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    @SoFlaModel3 I don't want to have to keep removing the mobile charger from the trunk every day, and I can see the potential for my wife to forget to bring it along... I may still do a 14-50 but plug a wall charger in it and physically lock the box with the 14-50.
     
  5. SoFlaModel3

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    That makes sense and it's too risky to leave the mobile connector outside.
     
  6. Brokedoc

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    Leave the mobile connector at home. You will never need it unless you need to use it as and adapter to plug into any non-Telsa charger but with Superchargers everywhere, that doesn't seem necessary.

    Tesla's Wall Connector is nice and pretty but unnecessary unless you can take advantage of the daisy chaining circuit for multiple connectors. Plus the Wall Connector works best with a 70 or 90A circuit that could overwhelm many standard home service panels.

    All Tesla connectors - Super, Destination, Mobile, and Wall all have the same head with the same button to open the charge port door. The main difference is the thickness of the wire attached to the connector - Supercharger wires are MASSIVE and get really hot when used a lot.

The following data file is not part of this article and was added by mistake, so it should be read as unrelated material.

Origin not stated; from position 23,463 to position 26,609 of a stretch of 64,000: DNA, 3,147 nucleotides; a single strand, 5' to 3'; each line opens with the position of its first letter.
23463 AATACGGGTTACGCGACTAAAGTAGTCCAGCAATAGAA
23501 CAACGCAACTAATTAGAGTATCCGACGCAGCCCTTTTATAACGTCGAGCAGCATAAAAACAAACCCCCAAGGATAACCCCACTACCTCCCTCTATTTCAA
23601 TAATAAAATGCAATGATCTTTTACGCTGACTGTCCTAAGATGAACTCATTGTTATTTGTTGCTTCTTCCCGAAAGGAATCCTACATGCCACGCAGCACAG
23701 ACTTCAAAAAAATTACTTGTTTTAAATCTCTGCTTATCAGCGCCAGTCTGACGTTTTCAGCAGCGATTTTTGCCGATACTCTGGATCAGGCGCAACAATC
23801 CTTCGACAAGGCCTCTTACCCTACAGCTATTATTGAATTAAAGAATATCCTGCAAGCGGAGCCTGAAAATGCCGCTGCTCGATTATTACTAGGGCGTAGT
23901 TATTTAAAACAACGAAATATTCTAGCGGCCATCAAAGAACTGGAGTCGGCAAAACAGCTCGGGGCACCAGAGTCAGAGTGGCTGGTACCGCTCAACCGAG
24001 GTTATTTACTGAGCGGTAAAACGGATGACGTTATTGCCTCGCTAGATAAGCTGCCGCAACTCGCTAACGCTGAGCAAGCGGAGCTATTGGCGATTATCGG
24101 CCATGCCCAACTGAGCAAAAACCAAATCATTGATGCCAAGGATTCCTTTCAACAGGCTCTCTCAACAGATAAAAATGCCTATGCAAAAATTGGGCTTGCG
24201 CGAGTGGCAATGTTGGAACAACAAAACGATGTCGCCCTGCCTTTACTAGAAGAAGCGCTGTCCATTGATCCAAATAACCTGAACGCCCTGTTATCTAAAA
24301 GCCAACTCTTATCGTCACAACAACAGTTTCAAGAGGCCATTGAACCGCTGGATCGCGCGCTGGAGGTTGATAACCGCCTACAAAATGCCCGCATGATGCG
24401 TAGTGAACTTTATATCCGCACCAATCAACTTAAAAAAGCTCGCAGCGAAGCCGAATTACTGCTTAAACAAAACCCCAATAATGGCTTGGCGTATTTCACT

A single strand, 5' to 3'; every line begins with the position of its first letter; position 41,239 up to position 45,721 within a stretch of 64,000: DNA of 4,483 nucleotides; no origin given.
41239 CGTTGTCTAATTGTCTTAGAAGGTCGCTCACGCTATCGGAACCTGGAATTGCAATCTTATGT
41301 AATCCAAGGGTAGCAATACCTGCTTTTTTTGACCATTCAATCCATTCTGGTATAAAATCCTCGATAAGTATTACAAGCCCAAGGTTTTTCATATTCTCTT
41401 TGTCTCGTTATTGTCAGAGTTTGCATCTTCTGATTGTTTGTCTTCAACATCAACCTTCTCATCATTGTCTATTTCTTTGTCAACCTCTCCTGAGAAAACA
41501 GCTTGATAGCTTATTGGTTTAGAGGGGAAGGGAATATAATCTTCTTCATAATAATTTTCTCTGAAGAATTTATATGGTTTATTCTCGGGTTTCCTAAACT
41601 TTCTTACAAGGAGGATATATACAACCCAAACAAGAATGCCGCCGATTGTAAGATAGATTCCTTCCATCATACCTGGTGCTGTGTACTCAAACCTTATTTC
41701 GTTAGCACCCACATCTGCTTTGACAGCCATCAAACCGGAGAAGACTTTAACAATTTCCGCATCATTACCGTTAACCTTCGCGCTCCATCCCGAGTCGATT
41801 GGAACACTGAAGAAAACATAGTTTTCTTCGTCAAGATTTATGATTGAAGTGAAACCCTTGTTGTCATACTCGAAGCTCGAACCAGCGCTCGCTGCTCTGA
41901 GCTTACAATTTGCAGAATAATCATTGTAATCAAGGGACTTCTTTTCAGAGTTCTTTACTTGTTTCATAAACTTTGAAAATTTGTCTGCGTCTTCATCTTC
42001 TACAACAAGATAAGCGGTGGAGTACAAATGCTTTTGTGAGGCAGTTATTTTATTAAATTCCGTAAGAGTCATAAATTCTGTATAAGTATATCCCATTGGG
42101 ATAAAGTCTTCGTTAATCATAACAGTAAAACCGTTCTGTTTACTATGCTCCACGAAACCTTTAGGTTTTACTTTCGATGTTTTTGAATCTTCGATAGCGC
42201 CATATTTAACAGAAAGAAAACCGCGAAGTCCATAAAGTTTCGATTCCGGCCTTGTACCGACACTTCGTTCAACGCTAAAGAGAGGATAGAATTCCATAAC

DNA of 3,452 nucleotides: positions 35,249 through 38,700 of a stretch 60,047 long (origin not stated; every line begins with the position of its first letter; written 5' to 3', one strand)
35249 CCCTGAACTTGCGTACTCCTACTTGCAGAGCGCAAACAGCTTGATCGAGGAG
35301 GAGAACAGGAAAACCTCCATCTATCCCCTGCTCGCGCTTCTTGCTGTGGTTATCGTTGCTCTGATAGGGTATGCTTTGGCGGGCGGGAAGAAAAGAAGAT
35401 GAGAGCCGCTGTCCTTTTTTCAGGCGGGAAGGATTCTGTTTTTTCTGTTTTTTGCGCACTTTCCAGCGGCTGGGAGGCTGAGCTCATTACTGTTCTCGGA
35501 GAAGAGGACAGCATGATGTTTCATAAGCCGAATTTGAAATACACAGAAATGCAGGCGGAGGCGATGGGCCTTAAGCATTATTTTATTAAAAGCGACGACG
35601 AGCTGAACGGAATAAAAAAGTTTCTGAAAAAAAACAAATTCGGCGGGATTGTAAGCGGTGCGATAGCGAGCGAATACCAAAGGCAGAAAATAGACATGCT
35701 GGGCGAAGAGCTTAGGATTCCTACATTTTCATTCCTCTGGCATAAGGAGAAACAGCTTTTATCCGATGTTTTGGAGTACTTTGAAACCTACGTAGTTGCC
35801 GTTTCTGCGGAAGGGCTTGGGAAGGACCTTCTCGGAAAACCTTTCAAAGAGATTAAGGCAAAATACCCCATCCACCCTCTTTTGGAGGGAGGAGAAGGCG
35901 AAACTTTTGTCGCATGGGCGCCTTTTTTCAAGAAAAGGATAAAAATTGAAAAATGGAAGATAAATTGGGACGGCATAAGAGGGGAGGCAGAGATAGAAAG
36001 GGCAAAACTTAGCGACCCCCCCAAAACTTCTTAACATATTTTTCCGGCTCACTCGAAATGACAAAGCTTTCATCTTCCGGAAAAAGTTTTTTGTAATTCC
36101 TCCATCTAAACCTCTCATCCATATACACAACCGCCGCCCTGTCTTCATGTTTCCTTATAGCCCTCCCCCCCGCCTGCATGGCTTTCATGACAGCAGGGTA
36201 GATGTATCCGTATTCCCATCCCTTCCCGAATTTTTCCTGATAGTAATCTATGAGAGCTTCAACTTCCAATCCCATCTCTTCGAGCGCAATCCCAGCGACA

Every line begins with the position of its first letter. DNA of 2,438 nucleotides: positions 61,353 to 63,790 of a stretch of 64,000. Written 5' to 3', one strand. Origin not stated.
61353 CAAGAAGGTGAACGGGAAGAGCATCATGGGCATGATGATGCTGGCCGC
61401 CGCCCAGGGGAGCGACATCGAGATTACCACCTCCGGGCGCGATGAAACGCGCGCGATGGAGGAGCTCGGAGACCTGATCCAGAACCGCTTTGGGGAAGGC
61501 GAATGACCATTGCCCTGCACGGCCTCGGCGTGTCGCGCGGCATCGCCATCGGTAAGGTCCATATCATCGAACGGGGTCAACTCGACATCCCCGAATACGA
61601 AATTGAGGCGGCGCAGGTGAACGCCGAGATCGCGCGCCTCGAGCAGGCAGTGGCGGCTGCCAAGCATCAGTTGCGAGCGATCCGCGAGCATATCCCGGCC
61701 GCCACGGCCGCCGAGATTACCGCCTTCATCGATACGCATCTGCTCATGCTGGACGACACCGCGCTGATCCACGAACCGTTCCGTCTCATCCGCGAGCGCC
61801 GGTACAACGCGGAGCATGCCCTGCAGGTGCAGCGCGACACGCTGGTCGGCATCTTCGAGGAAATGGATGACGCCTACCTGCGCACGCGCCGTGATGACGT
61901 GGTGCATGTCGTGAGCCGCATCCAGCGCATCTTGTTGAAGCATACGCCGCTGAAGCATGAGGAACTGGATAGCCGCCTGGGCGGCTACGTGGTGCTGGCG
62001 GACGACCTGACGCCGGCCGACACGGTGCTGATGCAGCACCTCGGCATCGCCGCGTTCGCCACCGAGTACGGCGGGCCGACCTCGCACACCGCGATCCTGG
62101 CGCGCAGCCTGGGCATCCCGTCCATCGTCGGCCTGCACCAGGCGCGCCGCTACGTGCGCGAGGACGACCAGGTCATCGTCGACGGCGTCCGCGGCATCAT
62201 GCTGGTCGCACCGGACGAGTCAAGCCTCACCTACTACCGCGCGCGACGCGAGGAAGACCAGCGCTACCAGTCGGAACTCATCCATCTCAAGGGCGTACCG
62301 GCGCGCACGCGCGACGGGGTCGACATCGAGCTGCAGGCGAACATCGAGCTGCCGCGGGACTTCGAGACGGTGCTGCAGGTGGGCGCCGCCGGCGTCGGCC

I have a thought about your situation. Why not install the 14-50 inside the garage and make a small pass-thru in the wall next to the garage door - like a doggie door for the cable. It's a 20 foot cable so that should be plenty long to connect to the car parked outside the garage door. You can put it back in the garage any time you want, charge a car parked in the garage, or leave the connector outside for a buddy to use.
     
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  7. JWardell

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    If you would like to include a free garage with the charger, by all means I'll take it!